A neighboring country that deals with corruption (notice that another energy company from the good ole USofA is said to be involved.


    One thought on “Links of the Day: Kenyan Heroes & Hopes

    1. Eric Nyaga says:

      When leaders are committed to their subjects, they will seek to empower them. They will use their influence and rapport to improve people’s lives. Kenya’s leaders hold sway with a number of particular groups at the grassroots. These subjects will do literally everything the leader instructs even if it puts their lives on the line. The sad thing is the leaders exploit this loyalty to push personal political agenda. They will use these groups to protest, riot, attack other groups and all other evils. But what happens when the political agenda has been achieved? The leaders slide into a coma and turn a blind eye to the same groups’ plight. A lot is left to be desired; for example: why wouldn’t leaders call rallies to mobilize the people to work hard in their farms? Why won’t they lead a demonstration to protest against the rising prices for food and fuel? When will we see them moving from one continent to the other passionately raising funds to finance income generating projects for the masses with the same zeal they raised for their campaigns?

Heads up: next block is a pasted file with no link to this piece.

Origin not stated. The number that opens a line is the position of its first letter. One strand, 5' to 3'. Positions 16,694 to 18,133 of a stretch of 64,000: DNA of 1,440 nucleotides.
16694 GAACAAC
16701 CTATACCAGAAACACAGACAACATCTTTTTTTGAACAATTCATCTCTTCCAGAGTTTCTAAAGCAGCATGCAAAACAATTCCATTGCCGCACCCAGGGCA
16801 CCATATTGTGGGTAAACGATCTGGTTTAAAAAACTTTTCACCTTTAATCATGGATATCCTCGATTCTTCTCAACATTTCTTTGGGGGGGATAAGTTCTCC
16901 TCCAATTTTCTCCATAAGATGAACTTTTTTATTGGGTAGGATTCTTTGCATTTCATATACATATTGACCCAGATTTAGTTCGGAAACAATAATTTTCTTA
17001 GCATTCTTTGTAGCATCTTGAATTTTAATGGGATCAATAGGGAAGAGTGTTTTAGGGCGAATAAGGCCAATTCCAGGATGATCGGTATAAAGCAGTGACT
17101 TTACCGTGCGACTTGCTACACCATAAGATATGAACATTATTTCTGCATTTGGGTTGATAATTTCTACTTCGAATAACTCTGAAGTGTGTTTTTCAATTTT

Why will they year in year out campaign with what needs to be done yet they never make an honest effort to solve these problems even when they have a chance to solve that problem? It has been noted that these leaders who are considered “popular” have never pioneered any important motion that directly affects the situation of the masses. For example; the crucial sex offences bill was spear-headed by a nominated Member of Parliament who has since been sank into oblivion. How we get fanatical with popularists and totally forget the competent. The popuralists only used the masses as a political tool while the competent are a political tool in the hands of the masses. The popularists rule with strings attached. Even when they seem to be helping they have their eyes on something. It’s sad to say that their motivation is greed and service is only a public relations gimmick. They make us live with fear for tomorrow; having to start our lives afresh every five years. No wonder we will have to stick our tongue out longer to convince investors that it’s alright to do a long term investment in Kenya. Yet amidst the disillusionment I still hold the belief that there is a leadership out there. A leadership whose foundation is servant-hood to the needs of the people without necessarily being slaves to their demands. A leadership which doesn’t view positions as a way to escape from the poverty trap but as a chance to empower the least of their subjects. A leaderships which knows how to fairly distribute rather than how to selfishly accumulate. A leadership honestly and fully dedicated to service without caring who gets the credit; ever seeking the untapped potential of the nation and seeking way to exploit it for the benefit the masses. A nation doesn’t have to be endowed with valuable natural resources to turn itself around. For example: there are several established food manufacturing companies in Kenya. Almost all have to import even the locally available raw materials. For instance one of the firms imports sunflower oil from Malaysia. Don’t we have one intelligent leader who would come up with a friendly way of having these industries contract the local populations to produce quality raw materials by providing them with seeds, fertilizers, pesticides and specifications? Then the cost for these can be deducted from their earning. Or which other way is the government hoping to create jobs directly for the ever increasing numbers of young people roaming the country and terrorizing the cities? How is the government aspiring to sustain the back-breaking free primary education and health care unless it embarks on a well raid attainable goal for empowering the masses so that they can eventually afford these services? We don’t build a working nation by endless speeches and papers alone but by rolling up our sleeves and making everyone participate in the economy. Think of what would happen if every able-bodied individual contributed just a little in the economy every day? In a very short time we would have all the money we need for the infrastructure; crimes would go to near-zero; investors would be over each over seeking investment opportunities in Kenya and the relief agencies would be sent packing for good for lack of demand for their services. It sounds like utopia but that is the lie we’ve been made to believe. We’ve been lied to that there is no way around our problems. We’ve been lied to that our population is too large to feed itself. We’ve been lied to that hand-outs and the begging-bow is our eternal portion.